Resource Contact Description 
Ohio Department of Aging (800) 266-4346 The Ohio Department of Aging operates Area Agencies on Aging throughout the state. These agencies offer a range of services to support the independence and quality of life of those aged 60 and over, including congregate meals and volunteer-based transportation services. The department also has a help center that individuals can call for information on obtaining home-delivered meals, getting a Golden Buckeye Card and finding volunteer opportunities in their communities.  
Ohio Department of Veterans Services (614) 644-0898 The Ohio Department of Veterans Services administers a range of state benefits to older veterans, including pension benefits, financial assistance, health care services, legal services and discounts for state parks and recreational activities. Through the County Veterans Service Offices, older veterans can also get help with applying for federal VA benefits and finding resources and services in their communities.  
Ohio Senior Health Insurance Information Program (614) 644-2674 OSHIIP is a statewide program that provides free health insurance options counseling for Medicare-eligible individuals. It’s staffed with trained volunteers who answer individuals’ questions about Medicare Part A and Part B coverage, available Medicare Advantage and Medigap plans and eligibility requirements for Medicaid. Volunteers can also help older adults review and understand medical bills, resolve issues with denied health insurance claims and understand how to prevent Medicare fraud.  
Pro Seniors (513) 345-4160 Pro Seniors is a nonprofit organization that provides civil legal services to those aged 60 and over. It operates a legal helpline that provides free legal information, advice and referrals for older adults, regardless of their income or resources. Seniors get help with Medicare, Medicaid and Medicaid estate recovery, housing issues, consumer debt problems, drafting living wills and assigning powers of attorney. The organization also provides a monthly legal clinic for veterans and over-the-phone legal advice regarding accessing benefits and resolving overpayment issues.  
Retired Senior and Volunteer Program (330) 297-7027 RSVP is a nationwide program that provides exclusive volunteer opportunities to those aged 55 and older. Volunteer activities vary by region, but seniors may have opportunities, such as tutoring school-aged children, serving as ushers at performing arts centers, sharing knowledge as tour guides in museums and visiting those who are housebound. Individuals choose how much and in what capacity they want to serve. In exchange, they receive benefits, such as supplemental liability insurance, mileage reimbursement and invitations to recognition events.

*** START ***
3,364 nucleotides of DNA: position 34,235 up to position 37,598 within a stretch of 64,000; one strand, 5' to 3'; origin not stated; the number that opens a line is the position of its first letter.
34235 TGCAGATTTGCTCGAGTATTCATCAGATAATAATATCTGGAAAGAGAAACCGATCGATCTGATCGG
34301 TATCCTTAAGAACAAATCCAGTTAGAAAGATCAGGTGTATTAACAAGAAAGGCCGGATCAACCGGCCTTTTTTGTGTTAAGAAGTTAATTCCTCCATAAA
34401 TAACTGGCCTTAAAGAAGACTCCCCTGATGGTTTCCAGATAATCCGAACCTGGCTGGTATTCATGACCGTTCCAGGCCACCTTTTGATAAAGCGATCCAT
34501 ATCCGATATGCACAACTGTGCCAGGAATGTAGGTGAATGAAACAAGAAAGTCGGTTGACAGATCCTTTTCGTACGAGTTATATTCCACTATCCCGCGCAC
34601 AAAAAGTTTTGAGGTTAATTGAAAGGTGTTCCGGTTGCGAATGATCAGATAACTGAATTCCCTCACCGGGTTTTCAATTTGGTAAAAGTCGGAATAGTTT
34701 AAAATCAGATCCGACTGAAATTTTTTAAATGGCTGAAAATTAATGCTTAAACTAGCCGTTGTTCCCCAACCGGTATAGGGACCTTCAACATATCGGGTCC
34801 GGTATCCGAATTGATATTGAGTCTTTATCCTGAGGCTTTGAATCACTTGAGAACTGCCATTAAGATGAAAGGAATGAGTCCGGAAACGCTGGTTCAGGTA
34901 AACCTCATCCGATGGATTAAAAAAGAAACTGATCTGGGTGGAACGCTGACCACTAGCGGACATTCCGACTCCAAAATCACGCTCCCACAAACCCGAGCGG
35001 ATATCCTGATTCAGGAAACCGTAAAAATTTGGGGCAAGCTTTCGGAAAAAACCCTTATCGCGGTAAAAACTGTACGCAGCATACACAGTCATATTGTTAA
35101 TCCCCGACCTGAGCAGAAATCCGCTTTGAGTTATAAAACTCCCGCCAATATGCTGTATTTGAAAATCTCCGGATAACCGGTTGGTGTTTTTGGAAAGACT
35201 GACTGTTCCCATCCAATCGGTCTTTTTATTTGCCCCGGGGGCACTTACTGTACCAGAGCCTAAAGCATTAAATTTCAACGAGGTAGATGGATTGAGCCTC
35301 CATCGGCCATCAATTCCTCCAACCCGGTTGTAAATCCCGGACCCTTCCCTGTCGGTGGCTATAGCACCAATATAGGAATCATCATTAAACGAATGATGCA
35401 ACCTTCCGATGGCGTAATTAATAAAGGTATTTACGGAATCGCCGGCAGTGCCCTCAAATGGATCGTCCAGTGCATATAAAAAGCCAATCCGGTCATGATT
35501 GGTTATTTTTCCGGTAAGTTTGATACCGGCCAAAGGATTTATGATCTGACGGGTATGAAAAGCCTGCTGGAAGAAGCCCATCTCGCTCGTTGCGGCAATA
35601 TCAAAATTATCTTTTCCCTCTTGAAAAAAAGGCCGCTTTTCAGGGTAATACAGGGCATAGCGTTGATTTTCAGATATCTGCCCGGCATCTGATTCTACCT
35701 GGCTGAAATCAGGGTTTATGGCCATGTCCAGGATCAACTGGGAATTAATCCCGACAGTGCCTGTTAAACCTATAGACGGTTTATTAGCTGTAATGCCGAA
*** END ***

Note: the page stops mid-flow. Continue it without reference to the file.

COVID-19 Rules and Restrictions for Ohio Independent Living Communities

The following rules and guidelines were obtained from, as well as other state-level government sites. Among others, these rules apply to independent living communities and assisted living facilities.

This data has been most recently updated on 2/13/2022, but keep in mind that COVID-19 is a rapidly evolving crisis, so all of the below information can change at any time. For additional questions and up-to-date information, you can contact your loved one’s senior living facility or your local Area Agency on Aging.

Visiting Loved Ones

Can I visit my relative in person if he/she wants emotional support from me?Yes (Conditions Apply)
Can I visit my relative in person for end-of-life compassion care?Yes
Will my loved one be required to self-quarantine after I visit him or her?No
Do I need to wear PPE and/or a cloth mask if I do visit my relative in person?Yes
Are Hairdressers and other non-medical contractors still allowed in senior living facilities?Yes
Does the state recommend or require that senior living facilities assist families with setting up virtual visit alternatives? Yes
Are visitors being screened for elevated temperatures?Yes
Are visitors being asked questions about health, travel, and potential virus contact?Yes

Outings and Group Activities

Are residents allowed to leave the facility for non-medical reasons?Yes
Are residents of senior living facilities who leave and return required to self-quarantine?No (Conditions Apply)
Are senior living facilities required to cancel all group outings?No
Are residents still eating together in the dining hall?Yes (Conditions Apply)
Are facilities still allowed to host group activities within the community?Yes (Conditions Apply)

Safety Measures for Staff & Contractors

Are staff members and contractors being screened for elevated temperatures?Yes
Are staff members and contractors being tested for Coronavirus? Yes (Conditions Apply)
Are staff members and contractors being asked questions about health, travel, and potential virus contact?Yes

Safety Measures for Residents

Are staff members required to regularly screen residents for coronavirus symptoms?Yes
Are residents relied on to screen themselves and self-report potential coronavirus symptoms?No
Are staff members required to take residents’ temperatures?Yes
Are residents being tested for coronavirus?Yes (Conditions Apply)